Căpâlna Dacian Fortres Ruins

Căpâlna Dacian Fortres Ruins

Monuments and Archaeological sites

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The Dacian Fortress of Căpâlna is located in Sasciori Commune, Capalna Village, Alba County, near Sebeş.


The access can be done on DN 76C from Sebes to Căpâlna Village and from here you must follow the indicator to the fortress; the next part is a climb through the forest for about two miles.


The Dacian Fortress of Căpâlna is included in the UNESCO Patrimony and it is the second monument in Alba County under the Protection of the United Nations Organisation, the other one being the Peasant Fortress of Calnic.


The location on the Gargalau Hill or the Castle Hill, as locals call it, gives a dominant position over the Sebes Valley which it guards from the height of the hill with steep slopes. It is known that the Dacians used the landforms to their advantage against the attackers.


The fortress is part of the fortifications chain which defended Sarmizegetusa, the administrative centre of Dacia. It was built most probably during Burebista ruling and it was the residence of the Dacian noble.


However, the Căpâlna Fortress had a quite short life of about 50 years. The Romans laid siege to it in both Dacian wars. After the first war, from 101-102, it lost some of the walls as a result of the conditions in which the peace ended. Before the second Dacian-Roman war from 105 -106, the Dacians rushed to reinforce the fortress, by raising the walls that had to be demolished just three years before. The outcome of this last Dacian-Roman war was fatal for the fortress, which, consumed by fire, was completely destroyed.


There is no written recording from the pre-Roman age that should tell the history of this fortress and the most remote noting dates since the Middle Ages, when apparently the ruins of the Dacian fortress were used as observation post.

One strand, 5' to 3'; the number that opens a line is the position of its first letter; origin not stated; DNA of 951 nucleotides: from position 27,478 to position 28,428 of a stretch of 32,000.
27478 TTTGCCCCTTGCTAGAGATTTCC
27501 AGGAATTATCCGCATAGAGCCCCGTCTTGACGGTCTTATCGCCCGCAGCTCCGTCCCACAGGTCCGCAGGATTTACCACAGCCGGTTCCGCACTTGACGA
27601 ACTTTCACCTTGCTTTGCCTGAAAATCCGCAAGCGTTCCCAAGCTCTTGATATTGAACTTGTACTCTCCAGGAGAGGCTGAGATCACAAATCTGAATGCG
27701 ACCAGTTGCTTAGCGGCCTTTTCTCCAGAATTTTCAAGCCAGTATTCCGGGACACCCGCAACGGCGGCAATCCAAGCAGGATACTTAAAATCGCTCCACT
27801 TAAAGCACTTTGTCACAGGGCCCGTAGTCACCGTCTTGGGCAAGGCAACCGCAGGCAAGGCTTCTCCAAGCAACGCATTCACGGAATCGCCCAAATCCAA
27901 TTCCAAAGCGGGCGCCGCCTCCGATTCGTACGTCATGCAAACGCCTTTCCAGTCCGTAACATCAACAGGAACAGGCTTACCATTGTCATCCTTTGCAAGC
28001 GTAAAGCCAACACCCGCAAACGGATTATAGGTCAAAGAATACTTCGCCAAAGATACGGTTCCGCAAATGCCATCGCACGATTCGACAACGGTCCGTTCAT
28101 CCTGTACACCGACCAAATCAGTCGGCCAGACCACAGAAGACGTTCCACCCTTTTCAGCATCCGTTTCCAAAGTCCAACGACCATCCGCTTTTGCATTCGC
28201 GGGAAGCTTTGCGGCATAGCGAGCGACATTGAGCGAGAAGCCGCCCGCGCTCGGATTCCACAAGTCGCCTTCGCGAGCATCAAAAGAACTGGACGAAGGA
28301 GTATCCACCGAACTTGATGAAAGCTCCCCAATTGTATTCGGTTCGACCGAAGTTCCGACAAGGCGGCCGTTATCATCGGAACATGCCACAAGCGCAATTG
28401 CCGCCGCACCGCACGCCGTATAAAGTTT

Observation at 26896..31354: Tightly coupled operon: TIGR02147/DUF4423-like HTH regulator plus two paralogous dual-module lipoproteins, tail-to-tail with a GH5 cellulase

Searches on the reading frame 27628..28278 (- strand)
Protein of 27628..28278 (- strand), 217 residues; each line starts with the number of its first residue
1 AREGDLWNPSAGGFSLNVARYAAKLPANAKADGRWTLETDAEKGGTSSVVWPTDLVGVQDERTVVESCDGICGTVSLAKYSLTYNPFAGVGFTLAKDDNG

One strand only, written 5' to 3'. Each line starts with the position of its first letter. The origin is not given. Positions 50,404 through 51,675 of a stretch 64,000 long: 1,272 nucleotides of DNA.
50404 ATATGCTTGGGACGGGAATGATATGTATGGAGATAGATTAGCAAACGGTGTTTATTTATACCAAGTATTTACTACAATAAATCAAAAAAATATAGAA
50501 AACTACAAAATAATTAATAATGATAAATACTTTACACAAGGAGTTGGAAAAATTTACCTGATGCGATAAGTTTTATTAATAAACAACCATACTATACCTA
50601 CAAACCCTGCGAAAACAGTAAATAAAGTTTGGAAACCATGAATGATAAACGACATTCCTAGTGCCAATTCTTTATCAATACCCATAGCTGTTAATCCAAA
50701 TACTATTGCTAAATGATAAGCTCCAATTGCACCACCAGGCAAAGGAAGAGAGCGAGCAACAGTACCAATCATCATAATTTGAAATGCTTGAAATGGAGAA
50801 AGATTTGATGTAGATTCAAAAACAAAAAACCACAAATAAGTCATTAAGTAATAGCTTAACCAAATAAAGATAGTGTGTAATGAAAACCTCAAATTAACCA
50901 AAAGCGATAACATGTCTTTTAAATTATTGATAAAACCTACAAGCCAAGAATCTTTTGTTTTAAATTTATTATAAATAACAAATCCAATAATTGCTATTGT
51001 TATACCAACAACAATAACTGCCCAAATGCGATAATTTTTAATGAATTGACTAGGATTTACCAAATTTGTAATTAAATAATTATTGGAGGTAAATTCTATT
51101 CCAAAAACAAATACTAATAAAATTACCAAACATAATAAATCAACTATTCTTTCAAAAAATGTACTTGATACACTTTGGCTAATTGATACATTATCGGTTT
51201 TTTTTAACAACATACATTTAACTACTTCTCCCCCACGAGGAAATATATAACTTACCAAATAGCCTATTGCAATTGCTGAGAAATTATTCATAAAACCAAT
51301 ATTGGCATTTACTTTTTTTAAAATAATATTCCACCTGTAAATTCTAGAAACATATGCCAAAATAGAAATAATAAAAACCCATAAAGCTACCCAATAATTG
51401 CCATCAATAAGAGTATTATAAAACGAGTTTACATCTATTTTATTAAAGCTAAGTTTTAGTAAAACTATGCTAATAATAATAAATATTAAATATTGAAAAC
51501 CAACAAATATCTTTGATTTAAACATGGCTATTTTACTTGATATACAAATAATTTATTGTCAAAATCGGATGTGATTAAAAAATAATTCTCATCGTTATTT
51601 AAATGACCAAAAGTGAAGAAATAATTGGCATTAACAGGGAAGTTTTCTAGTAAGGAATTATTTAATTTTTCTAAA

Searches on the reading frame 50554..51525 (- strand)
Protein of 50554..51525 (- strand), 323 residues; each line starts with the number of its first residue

Even if no written evidences were found, the authorized archaeological excavations have unearthed pottery objects, both hand and wheel made, decorated with geometric figures, bronze ware, silver, iron and bronze ornaments, tools, but also Roman coins, which offer a huge amount of information about the daily life of fortress inhabitants.


The richness of the site, but also the lack of involvement by the post-Revolution authorities turned the Dacian Fortress of Căpâlna into a Mecca of the treasure seekers. They did not bother with thorough digging, but they dug deep pits wherever the metal detectors indicated, so the area is full of such craters.


Presently one can still see the ruins of the once splendid walls, but also the remains of a tower which also served as a dwelling place. The items found here by archaeologists can be admired at the Museum of Sebes and at National Union Museum in Alba Iulia.

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